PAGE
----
Lewis Hamilton lapped in a league of his own on Saturday to seize pole position for the title-deciding Abu Dhabi Formula One Grand Prix with Mercedes team mate and championship favourite Nico Rosberg joining him on the front row.
Rosberg has a 12-point lead and can afford to let Hamilton win Sunday’s day-to-night race, knowing a podium finish at Yas Marina will secure him a first championship to match father Keke’s 1982 triumph.
Hamilton, who now has 61 career pole positions and 12 for the season as well as four in a row, has to be in the top three to have a chance of becoming Britain’s first four-times world champion.
He gave himself the best chance under the floodlights, setting a series of fastest sector times that left little doubt about his determination to try to beat the overwhelming odds against him.
“It’s been such a privilege driving this car,” he said. “This weekend so far I’ve got the car in a real sweet spot…and yeah, I’m in a perfect position for tomorrow.”
His time of one minute 38.755 seconds was a real statement of intent, the champion a mighty 0.303 faster than Rosberg’s best effort.
It was the first time Hamilton had out-qualified his team mate in Abu Dhabi with Rosberg on pole in the last two years, but it could all come to nothing with the title outcome out of the Briton’s hands.
“I’m not ecstatic by today. Lewis just did a great job and was a couple of tenths quicker,” said Rosberg. “It just wasn’t possible for me to do that time today…for sure, I’ll try to go and win.
“It was feeling good out there, I had a good balance and everything so I was quite pleased. As qualifying went on it got better and better. I got a good lap in at the end of Q3 (the final phase of qualifying) but not good enough.”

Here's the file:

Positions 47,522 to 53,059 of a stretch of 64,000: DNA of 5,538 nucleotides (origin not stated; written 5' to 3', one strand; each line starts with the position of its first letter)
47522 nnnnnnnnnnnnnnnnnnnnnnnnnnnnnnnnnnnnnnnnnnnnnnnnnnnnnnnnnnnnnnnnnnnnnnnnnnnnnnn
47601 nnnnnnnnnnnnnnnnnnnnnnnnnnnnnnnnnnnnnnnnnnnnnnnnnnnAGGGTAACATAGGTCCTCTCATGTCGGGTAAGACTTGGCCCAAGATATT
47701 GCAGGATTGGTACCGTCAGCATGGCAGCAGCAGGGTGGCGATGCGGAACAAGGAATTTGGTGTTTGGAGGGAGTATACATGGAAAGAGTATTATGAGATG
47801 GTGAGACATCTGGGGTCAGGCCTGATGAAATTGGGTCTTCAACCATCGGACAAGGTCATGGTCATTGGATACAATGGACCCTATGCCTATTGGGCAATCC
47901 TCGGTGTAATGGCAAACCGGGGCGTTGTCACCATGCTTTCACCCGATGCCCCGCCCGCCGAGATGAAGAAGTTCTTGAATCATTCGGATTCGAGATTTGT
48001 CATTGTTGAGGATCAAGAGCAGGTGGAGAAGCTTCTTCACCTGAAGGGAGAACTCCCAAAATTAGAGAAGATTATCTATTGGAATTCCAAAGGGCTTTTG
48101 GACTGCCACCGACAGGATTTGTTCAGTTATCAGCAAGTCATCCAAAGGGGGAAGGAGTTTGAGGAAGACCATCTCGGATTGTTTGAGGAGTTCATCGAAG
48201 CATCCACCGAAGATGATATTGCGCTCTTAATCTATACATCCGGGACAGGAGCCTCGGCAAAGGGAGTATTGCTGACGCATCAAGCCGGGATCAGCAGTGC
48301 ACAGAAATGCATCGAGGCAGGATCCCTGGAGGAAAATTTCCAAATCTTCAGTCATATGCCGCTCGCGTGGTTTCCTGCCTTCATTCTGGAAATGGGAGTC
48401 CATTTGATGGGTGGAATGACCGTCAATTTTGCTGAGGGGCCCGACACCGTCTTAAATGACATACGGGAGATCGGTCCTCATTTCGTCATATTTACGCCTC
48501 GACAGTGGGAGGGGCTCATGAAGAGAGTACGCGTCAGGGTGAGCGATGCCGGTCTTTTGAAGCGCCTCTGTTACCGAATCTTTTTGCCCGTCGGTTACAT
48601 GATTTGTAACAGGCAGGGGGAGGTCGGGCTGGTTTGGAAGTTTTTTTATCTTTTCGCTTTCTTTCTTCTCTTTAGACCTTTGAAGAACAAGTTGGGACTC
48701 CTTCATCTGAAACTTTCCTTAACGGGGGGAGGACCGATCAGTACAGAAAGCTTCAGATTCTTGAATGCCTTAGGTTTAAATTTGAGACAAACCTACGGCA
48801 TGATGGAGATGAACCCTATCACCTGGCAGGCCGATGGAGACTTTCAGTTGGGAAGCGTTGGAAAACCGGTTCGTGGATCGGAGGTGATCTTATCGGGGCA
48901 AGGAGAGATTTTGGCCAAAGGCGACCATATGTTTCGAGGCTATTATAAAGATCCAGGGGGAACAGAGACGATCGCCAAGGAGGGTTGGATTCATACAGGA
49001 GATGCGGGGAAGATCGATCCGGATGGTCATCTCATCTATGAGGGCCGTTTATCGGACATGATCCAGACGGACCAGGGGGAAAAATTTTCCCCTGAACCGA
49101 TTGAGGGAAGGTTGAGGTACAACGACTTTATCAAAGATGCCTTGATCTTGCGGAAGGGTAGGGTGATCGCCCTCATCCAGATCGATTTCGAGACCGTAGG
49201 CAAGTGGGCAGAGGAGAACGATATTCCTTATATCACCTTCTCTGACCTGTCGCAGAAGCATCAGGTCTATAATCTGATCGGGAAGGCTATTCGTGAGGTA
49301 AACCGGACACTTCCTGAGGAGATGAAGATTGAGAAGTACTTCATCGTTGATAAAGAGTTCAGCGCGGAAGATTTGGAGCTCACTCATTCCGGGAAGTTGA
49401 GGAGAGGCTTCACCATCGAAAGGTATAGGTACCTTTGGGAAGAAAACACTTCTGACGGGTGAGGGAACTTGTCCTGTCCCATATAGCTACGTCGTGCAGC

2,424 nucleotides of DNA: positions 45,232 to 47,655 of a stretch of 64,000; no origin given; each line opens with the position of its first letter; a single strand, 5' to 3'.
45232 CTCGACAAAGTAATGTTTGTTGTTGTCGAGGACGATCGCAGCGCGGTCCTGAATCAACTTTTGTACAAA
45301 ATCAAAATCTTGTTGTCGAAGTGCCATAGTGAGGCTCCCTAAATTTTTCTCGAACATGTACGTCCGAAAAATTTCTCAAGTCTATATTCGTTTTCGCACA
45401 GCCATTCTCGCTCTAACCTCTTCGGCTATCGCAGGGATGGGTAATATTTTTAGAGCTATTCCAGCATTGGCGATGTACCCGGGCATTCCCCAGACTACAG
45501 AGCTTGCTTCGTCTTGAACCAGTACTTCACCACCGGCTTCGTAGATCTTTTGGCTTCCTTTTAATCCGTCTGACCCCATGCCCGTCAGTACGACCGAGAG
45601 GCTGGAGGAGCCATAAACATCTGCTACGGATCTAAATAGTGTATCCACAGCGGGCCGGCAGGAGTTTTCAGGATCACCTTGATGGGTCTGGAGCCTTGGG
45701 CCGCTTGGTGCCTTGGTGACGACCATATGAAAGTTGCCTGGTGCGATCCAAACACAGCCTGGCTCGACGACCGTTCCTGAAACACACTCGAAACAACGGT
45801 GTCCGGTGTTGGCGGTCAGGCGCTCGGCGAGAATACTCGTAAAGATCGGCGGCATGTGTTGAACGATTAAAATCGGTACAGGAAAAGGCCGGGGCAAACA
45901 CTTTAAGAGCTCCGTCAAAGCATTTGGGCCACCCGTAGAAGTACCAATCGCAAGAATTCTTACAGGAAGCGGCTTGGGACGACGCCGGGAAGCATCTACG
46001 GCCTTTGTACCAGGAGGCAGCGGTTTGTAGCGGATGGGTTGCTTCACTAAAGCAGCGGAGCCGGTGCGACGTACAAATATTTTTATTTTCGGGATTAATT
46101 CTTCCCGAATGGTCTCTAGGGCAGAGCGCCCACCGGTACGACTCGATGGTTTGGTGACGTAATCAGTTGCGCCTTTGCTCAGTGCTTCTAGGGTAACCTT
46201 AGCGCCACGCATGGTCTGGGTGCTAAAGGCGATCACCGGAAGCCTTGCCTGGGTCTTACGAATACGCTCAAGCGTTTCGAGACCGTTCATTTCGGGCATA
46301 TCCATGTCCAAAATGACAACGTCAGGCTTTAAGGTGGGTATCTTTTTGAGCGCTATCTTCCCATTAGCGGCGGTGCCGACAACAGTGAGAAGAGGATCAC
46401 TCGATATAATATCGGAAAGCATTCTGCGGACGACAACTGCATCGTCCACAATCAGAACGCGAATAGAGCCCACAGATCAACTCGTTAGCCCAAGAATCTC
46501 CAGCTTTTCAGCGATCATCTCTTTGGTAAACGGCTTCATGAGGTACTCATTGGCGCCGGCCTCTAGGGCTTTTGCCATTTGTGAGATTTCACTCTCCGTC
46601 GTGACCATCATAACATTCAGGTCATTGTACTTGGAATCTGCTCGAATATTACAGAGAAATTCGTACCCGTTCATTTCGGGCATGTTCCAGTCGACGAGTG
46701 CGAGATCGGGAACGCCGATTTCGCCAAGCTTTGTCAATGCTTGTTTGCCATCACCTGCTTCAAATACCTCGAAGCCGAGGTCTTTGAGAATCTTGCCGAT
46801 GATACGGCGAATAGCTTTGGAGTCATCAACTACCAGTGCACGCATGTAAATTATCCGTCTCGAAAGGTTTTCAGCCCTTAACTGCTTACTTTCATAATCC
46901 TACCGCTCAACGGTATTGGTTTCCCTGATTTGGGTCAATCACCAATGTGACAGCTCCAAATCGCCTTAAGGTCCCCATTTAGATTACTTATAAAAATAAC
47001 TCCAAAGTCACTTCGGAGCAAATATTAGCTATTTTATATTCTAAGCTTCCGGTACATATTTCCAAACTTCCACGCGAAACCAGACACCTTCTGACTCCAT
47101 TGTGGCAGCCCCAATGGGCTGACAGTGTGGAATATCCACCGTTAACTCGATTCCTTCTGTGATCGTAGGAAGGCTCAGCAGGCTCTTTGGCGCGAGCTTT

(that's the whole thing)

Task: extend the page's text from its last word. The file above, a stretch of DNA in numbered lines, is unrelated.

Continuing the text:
Hamilton could end the season with 10 wins to Rosberg’s nine, and needs rivals to get between him and his team mate, but Rosberg will be reassured that Mercedes again looked in complete control.
Australian Daniel Ricciardo qualified in third place for Red Bull, with a lap more than half a second off Rosberg’s pace, and will share the second row with Ferrari’s 2007 world champion Kimi Raikkonen.
Hamilton reminded Ricciardo of the Australian’s ‘winner, winner chicken dinner’ catchphrase and said he wanted to hear it on Sunday – but with the Red Bull driver one of those behind him and ahead of Rosberg.
Ferrari’s Sebastian Vettel, who secured his first championship against the odds at the circuit with Red Bull in 2010, starts in fifth place with Red Bull’s Max Verstappen sixth.
Britain’s Jenson Button, the 2009 world champion, will line up for his farewell race in 12th position for McLaren.
“A bit of understeer lost me a bit of time but to be fair, it’s not a bad place to be in my last race,” said Button, who will be handing over to Belgian Stoffel Vandoorne after his 305th start.